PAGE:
Koenig paints Bergdahl as a paradox – a young man who yearned to be a “good soldier” who also walked off on his mission, his platoon mates, his country. In interviews with some of his fellow grunts from his time in Afghanistan, we get a picture of someone who was a bit of an odd duck, an introvert. Bergdahl didn’t drink, or joke about women, or play videogames like his platoon mates. He wasn’t into the standard-issue “grab-assery,” one of them says. Instead, he read, listened to classical music, tried to learn Pashto, and smoked a pipe. He was kind of a nerd, they say. But he was also a good soldier, the kind of guy who maybe had a picture of what war meant painted by movies and novels. He hated the drudgery of his company’s day-to-day assignment, he wanted to see action. He wanted to be in the s—. He wanted to know what it was like to be marked by war, so much so that when given a cushy cot to sleep on at his base, he stripped the bed of its mattress and slept instead on the sharp cold metal springs with a tomahawk held against his chest.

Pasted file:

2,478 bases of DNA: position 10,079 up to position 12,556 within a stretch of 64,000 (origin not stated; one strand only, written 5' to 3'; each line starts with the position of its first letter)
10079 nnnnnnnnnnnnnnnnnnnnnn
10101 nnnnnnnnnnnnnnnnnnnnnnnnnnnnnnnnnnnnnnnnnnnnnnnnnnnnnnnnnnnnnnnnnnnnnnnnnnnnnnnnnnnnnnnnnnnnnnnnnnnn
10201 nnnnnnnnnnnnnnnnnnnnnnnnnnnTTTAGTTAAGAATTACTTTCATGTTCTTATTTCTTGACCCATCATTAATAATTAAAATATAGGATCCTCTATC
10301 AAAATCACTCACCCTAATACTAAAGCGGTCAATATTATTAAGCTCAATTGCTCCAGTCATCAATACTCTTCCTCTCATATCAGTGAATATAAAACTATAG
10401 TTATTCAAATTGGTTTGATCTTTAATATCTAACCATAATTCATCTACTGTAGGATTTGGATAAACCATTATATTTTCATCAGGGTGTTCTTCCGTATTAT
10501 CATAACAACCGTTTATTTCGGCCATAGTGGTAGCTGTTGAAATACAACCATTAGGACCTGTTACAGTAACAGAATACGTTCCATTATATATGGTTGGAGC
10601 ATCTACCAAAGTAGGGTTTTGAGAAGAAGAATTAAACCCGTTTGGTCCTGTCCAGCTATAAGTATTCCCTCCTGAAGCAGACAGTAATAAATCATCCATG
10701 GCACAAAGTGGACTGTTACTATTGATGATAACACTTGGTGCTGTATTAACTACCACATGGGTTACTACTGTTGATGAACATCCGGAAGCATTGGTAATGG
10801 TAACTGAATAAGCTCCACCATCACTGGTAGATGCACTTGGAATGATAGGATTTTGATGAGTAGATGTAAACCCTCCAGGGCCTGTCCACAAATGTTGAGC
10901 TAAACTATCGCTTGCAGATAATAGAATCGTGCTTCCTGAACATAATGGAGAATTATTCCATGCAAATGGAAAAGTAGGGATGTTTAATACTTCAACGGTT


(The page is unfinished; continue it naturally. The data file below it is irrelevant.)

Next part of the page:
In Afghanistan, Bergdahl’s unit was given the mission to basically win the hearts and minds of the locals. There wasn’t much combat. It wasn’t Full Metal Jacket or a Sgt. Rock comic. It was 21st century touchy-feely war. Then, his unit finally did see combat and it wasn’t what he imagined it would be. Even though it got hairy, he wasn’t even allowed to discharge his weapon. Then, when the unit returned to base after having risked their lives, Bergdahl was shocked to hear his commanding officer berate them for having a week of stubble on their faces. Not “thanks for your bravery” or “good job,” but what the hell is that five o’clock shadow doing on your faces?